Snohomish County’s interfaith organization is calling on religious leaders to leave their pulpits Sunday to send a message.
They hope to fill to overflowing the Marysville church of Jason Martin, a black pastor who discovered a burning cross on the front lawn of his Arlington home early Wednesday morning.
"I think when somebody does an act like this, they’re not aware of the stir they’re going to generate," said Janet Pope, executive director of the Interfaith Association of Snohomish County.
"I want to show a presence of solidarity for Pastor Martin that this will not be tolerated."
The Rev. Kevin Bates of Advent Lutheran Church in Mill Creek suggested the idea, recalling a similar show of solidarity after a black church was firebombed in Chicago in the 1990s.
Bates said he knows what he’s asking. He has two services scheduled on Sunday, as well as two baptisms. He said he plans to leave during the second service and have a retired pastor complete it.
"Even if they were just at (Martin’s) church for the last 10 minutes, it would be a marvelous statement to say we’re unified," he said. "I think this is a way we can stand in solidarity, not only for what is right but to stand up against what is wrong."
In addition to leaders of local religious groups, congregation members are invited to attend Sunday’s 11 a.m. services at the Jesus Is Lord Life Tabernacle in Marysville, he said.
Tim Serban, director of spiritual care for Providence Everett Medical Center, said he, his wife and 4-year old will attend Martin’s service.
"We stand together against this act of ignorance and hatred," he said. "I appreciate what Pastor Martin said, that the community needs to come together and to transform this into an opportunity for change."
Rabbi Harley Karz-Wagman of Temple Beth Or in Everett said he planned to announce the call for support for the Marysville pastor during Friday evening services.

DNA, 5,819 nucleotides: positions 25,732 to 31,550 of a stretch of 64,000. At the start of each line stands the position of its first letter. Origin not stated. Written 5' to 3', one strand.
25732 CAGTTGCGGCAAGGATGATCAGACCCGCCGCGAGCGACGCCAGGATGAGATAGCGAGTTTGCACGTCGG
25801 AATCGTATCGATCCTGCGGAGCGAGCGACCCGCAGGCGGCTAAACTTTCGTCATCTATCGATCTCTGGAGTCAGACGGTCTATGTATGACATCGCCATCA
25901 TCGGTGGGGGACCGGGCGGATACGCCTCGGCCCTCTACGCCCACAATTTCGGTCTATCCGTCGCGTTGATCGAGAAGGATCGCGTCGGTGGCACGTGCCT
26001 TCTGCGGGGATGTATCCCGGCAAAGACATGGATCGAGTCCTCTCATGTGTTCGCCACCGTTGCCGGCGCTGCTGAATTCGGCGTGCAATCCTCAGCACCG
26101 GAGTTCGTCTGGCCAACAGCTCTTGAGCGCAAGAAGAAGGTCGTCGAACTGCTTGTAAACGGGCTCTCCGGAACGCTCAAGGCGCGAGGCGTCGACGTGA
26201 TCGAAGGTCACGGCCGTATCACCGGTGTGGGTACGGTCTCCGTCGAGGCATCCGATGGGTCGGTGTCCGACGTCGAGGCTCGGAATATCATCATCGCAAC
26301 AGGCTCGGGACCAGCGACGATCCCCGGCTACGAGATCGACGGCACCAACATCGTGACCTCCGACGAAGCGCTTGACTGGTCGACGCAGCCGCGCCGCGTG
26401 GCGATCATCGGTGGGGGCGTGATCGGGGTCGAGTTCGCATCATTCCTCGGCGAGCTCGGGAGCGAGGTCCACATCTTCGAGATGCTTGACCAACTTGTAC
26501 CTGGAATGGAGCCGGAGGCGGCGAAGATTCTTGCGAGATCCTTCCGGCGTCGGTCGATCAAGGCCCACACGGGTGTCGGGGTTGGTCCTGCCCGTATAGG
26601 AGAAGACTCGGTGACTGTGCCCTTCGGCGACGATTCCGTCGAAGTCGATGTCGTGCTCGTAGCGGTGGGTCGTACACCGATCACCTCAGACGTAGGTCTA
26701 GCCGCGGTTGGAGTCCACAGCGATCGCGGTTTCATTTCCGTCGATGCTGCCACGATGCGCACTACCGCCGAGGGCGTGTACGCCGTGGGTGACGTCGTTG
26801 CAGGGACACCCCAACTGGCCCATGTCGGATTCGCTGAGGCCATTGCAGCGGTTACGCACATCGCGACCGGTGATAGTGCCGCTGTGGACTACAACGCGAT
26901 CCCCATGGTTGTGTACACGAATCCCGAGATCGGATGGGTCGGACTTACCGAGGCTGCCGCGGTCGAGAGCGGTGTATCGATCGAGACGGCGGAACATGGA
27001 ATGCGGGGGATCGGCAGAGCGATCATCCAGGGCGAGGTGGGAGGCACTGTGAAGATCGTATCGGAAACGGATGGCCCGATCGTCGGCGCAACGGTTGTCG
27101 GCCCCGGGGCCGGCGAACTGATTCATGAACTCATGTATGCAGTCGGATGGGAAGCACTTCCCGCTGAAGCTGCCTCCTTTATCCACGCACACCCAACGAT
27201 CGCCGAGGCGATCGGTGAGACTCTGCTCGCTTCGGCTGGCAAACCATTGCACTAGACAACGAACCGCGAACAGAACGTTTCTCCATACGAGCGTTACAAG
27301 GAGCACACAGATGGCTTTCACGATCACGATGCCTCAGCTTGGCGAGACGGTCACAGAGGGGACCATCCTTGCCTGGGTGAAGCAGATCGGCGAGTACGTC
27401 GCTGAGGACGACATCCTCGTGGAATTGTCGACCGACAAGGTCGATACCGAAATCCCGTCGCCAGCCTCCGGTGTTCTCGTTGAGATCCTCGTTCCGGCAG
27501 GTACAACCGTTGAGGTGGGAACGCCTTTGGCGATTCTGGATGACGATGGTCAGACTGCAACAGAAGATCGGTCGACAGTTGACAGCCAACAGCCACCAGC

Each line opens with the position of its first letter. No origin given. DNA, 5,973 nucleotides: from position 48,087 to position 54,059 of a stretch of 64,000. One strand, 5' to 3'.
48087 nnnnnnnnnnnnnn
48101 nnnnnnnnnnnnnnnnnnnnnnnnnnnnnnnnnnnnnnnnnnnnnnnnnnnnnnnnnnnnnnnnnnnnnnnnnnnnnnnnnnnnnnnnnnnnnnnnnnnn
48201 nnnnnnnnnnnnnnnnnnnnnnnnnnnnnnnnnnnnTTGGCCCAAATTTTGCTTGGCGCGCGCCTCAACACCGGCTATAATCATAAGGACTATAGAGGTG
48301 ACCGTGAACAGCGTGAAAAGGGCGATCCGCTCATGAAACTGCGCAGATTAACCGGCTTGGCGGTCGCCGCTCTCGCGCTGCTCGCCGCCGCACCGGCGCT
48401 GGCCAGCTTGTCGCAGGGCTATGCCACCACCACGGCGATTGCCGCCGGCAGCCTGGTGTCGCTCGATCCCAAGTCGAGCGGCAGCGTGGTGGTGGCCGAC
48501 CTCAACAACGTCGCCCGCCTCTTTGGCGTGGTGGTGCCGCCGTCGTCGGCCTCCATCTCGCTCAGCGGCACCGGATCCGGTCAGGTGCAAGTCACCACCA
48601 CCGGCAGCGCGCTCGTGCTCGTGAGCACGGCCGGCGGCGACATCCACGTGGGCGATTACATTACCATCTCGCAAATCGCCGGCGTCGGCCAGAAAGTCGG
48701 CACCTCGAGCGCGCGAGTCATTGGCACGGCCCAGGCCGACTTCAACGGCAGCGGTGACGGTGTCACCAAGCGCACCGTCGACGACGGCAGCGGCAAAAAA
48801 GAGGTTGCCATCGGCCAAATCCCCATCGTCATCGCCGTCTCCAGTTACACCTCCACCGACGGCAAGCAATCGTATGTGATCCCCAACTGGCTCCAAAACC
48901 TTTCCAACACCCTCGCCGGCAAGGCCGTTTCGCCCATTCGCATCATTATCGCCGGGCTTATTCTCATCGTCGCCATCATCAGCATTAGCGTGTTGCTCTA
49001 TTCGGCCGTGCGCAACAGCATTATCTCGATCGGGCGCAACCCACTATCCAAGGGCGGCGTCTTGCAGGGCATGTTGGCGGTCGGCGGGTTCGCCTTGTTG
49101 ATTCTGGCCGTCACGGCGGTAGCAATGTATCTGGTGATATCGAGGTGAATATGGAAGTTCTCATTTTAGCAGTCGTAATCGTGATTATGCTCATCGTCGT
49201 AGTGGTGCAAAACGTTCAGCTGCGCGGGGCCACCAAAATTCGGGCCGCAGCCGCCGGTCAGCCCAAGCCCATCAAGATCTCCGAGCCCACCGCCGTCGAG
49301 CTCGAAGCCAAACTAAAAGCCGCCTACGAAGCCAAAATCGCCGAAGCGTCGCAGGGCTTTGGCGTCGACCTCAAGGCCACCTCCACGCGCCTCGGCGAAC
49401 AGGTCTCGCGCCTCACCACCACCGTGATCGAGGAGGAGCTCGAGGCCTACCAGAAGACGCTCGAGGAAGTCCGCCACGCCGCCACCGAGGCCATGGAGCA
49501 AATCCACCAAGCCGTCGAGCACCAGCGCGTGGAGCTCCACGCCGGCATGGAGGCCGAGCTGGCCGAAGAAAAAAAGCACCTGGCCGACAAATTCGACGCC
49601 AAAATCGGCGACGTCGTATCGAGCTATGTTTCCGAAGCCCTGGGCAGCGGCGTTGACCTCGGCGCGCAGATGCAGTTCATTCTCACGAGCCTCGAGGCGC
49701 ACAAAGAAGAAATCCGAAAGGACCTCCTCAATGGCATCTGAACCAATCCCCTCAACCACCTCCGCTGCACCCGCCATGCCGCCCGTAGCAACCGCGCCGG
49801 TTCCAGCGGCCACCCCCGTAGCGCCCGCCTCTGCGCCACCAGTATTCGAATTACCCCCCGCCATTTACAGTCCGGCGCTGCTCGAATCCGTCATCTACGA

Beating back prejudice takes more than slogans, rallies, buttons and T-shirts, he said. "It takes serious time for students and anybody of any age to think through why it is that they have those kind of feelings."
The Rev. Tom Quigley of Mukilteo, acting executive minister of the Washington Association of Churches, said while it’s important for the community to gather in a show of solidarity, more must be done.
"We can’t just be there on Sunday without figuring out what the church and faith communities of that area can do to respond to this problem in our culture," Quigley said.
Karyn Zigler, who works as a diversity analyst for Snohomish County, agreed. She helped start small study groups that met to discuss racism and race relations in 1997.
Zigler was glad to see the rallying of support for Martin, and those speaking up and saying, "Not in our town, not in our community."
"We need those voices, not just when something like this happens, but every single day," she said.
"We all know there’s subtle racism," she added. "But to burn a cross into somebody’s front yard, give me a break. Are we 1955 in the deep South?
"When people feel like they can be that blatant, that is scary to me."
Reporter Sharon Salyer: 425-339-3486 or email@example.com.